Although the rock I sat on was in direct sunlight, a brisk upriver wind kept me cool. The papers on my lap rattled in the breeze and the pages of the black-bound reference book chattered, but I was gazing out across a tiny inlet where the river’s water formed an eddy. It was the color and texture of desert-baked glass, slipping smoothly past me, drawn by the rush of the current beyond the boulder point. Across the river a sheer cliff of basalt loomed over me, soaring upward to a rugged crest far above.
It was the summer of 1977. I was studying Russian.
I developed this habit of disappearing when I had a day off work. I would wait for the heat to build until it was well over ninety degrees. Then I would borrow my dad’s gold 1970 Ford Maverick (a color that was marketed as Freudian Gilt) and I would head out. I kept the window cranked down for the natural air conditioning–the only type the car afforded. Higher speed meant better relief from the heat, but I was drawn to the old Corfu Road where I had to slow down. The dust that filtered through the open window was another price I paid.
I don’t know what drew me to this place the first time I went there. I had driven the entire length of the Corfu Road, turned left at Beverly and headed south through Sentinel Gap. I remember stopping on side roads that led to the river bank, but there the river was impounded by Wanapum Dam. Farther on I tried again, where the reservoir behind Priest Rapids Dam kept the current in check. I was just exploring.
I purposely avoided anyplace with people. I had my books and papers on the seat beside me with a couple of bottles of soda and some sandwiches wrapped in waxed paper. I was working on the complexity of the adjectival endings Russian uses, and I knew I needed someplace where I wouldn’t be disturbed. farther on I passed the turnoff to Priest Rapids Dam and not long afterwards I found a hard-packed sandy lane that would take me towards the river bank, so I followed it. There was nobody around. As it turned out, the place was perfect.
It was too perfect. I did very little studying when I got there, drawn to the scenery and the traces of history I found around me. When I stepped out of the car I noticed a flattened woven wire fence that must have once surrounded someone’s home. Broken glass and sun-bleached boards and a few piles of river-rounded boulders were the only other traces of that homestead. What a lovely spot to live! Not far from here was the old Figure Two Ranch. Maybe this was wreckage from the old ranch. Somebody ran a ferry in the late 1800s a few miles downstream, catering to the odd travelers seeking Joel Palmer’s route to British Columbia. But any artifacts of the ranching era must have paled beside the remains the Wanapum people left behind.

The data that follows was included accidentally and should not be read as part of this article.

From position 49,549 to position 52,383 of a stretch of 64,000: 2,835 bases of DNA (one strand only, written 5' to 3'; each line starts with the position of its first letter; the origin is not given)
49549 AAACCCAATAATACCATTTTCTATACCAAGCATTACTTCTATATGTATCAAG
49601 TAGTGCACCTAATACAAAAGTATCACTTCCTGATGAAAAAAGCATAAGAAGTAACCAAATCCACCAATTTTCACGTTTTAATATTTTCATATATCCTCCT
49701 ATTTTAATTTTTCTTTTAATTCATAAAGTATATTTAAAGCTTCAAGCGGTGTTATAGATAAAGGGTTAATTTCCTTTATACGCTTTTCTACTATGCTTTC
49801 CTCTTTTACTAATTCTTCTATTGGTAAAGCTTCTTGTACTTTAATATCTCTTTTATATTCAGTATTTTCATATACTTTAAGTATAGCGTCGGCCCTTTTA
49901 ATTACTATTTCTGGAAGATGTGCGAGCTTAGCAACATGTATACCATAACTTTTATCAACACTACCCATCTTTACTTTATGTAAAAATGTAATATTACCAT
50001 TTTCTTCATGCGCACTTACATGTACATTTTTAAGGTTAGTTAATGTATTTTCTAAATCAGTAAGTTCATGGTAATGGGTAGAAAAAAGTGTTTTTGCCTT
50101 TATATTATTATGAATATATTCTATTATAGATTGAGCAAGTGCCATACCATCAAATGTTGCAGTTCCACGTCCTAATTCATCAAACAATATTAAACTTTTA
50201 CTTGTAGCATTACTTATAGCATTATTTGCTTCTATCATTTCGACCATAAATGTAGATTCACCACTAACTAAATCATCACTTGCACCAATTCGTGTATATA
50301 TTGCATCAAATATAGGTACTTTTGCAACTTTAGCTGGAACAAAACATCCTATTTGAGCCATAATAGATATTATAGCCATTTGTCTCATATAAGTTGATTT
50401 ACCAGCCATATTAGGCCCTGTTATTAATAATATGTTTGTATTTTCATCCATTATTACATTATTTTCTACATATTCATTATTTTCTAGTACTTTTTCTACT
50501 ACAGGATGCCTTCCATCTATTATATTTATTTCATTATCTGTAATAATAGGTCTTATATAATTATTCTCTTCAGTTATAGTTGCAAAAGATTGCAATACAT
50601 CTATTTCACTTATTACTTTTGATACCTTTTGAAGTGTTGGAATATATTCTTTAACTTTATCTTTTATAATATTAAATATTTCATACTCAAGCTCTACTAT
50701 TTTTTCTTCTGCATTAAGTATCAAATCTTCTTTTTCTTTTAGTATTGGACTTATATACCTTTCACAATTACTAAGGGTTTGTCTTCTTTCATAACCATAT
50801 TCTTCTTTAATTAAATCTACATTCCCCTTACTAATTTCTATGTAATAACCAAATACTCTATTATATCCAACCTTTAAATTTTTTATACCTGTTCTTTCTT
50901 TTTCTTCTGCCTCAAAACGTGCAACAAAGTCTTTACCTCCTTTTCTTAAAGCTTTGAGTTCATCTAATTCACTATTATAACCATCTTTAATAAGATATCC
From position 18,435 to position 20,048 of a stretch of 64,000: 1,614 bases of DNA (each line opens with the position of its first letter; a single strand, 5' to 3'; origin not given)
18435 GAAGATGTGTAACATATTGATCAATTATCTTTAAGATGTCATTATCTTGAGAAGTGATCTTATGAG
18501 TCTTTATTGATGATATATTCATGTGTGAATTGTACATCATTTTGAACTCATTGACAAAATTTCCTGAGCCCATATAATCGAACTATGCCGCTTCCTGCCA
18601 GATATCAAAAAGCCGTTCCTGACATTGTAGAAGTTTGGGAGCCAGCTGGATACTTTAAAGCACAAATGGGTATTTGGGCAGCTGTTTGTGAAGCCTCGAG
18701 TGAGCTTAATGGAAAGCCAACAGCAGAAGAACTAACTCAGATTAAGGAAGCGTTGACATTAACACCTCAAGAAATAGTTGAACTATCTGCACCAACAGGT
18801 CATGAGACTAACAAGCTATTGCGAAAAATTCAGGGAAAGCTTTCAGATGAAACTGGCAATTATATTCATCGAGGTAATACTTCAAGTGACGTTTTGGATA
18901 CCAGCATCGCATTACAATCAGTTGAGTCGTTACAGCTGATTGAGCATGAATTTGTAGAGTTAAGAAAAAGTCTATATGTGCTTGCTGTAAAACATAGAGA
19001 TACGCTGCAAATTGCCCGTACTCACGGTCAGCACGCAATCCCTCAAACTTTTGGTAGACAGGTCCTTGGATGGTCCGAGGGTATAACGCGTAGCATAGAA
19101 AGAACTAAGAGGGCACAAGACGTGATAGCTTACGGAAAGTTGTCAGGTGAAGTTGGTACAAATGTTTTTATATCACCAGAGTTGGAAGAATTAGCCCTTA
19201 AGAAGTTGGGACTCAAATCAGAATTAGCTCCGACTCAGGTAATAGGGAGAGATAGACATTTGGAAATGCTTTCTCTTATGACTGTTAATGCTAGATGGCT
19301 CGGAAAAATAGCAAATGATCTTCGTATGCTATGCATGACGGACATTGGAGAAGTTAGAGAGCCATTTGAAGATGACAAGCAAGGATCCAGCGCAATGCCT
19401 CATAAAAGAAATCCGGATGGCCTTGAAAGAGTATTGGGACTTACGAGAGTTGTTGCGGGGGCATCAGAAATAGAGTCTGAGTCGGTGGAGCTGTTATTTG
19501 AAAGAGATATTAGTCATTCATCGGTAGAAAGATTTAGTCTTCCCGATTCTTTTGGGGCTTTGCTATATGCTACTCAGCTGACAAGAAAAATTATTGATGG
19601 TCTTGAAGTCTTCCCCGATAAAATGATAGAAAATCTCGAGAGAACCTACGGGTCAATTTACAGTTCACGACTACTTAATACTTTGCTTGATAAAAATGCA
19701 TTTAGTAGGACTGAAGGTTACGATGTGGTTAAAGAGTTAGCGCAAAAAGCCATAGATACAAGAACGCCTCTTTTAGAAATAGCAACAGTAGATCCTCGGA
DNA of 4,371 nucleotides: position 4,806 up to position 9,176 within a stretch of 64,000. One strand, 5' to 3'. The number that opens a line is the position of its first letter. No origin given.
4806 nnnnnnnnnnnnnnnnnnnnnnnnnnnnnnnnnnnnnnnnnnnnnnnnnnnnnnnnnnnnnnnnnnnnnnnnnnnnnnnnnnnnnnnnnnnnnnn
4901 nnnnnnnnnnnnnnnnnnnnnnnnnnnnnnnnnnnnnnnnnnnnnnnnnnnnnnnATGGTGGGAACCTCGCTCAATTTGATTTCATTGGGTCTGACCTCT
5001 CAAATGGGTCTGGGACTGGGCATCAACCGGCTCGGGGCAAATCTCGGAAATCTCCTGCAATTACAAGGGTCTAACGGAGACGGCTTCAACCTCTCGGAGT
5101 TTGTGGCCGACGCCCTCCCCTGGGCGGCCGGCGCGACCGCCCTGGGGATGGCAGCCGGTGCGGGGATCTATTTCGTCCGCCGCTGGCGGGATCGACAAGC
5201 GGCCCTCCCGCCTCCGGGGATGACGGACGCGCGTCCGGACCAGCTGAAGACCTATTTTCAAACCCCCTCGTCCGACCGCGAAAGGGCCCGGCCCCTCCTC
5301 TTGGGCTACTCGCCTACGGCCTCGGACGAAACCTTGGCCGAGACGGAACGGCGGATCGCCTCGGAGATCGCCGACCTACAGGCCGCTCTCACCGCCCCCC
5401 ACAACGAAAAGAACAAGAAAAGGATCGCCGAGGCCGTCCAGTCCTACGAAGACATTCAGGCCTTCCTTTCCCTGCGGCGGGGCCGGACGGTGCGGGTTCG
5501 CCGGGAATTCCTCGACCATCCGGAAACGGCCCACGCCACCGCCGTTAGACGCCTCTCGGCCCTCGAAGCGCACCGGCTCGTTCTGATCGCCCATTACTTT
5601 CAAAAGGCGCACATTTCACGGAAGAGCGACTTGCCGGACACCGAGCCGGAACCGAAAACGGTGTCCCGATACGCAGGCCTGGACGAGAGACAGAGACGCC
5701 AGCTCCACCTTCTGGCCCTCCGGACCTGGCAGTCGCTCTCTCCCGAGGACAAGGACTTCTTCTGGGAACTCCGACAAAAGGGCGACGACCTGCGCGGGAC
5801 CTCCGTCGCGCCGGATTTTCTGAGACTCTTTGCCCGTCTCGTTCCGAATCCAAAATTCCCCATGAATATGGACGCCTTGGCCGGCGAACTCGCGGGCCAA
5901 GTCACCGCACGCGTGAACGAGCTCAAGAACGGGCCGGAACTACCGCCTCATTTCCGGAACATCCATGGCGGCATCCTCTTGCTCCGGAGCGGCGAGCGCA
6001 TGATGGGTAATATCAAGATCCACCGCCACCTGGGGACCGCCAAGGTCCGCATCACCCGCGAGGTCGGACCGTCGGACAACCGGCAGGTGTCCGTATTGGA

A few steps off the road I came upon heaps of rock and sand, a maze of shallow trenches. It became clear to me that this was a looted archaeological site of some significance. Somebody spent a lot of time digging through the rocky earth here, stealing artifacts and destroying the scientific value of some ancient Native American village. Crumpled beer cans, broken bottles and trapped dry tumbleweeds were left in exchange for whatever stonework had been recovered. I climbed past the pits, disgusted.
On the riverbank, though, I found what I had been looking for. Here was the Columbia’s last stretch of free-flowing water, dark green and rushing past stoney shores below Priest Rapids. I found a comfortable boulder to sit on while I ate my lunch and struggled with Russian, but I constantly found myself distracted. My mind wandered. My eyes probed. I lost myself in the beauty of this place, despoiled as it was.
That year I had signed up to join a college study tour of the Soviet Union that would take place the following year. To prepare for the trip we were expected to read up on Russian history and to learn as much of the language as we could. It was right up my alley. I went so far as to digest Russian folktales and emergent literature from medieval Kiev. None of this was required, but I figured it would help me understand the character of the Russian people.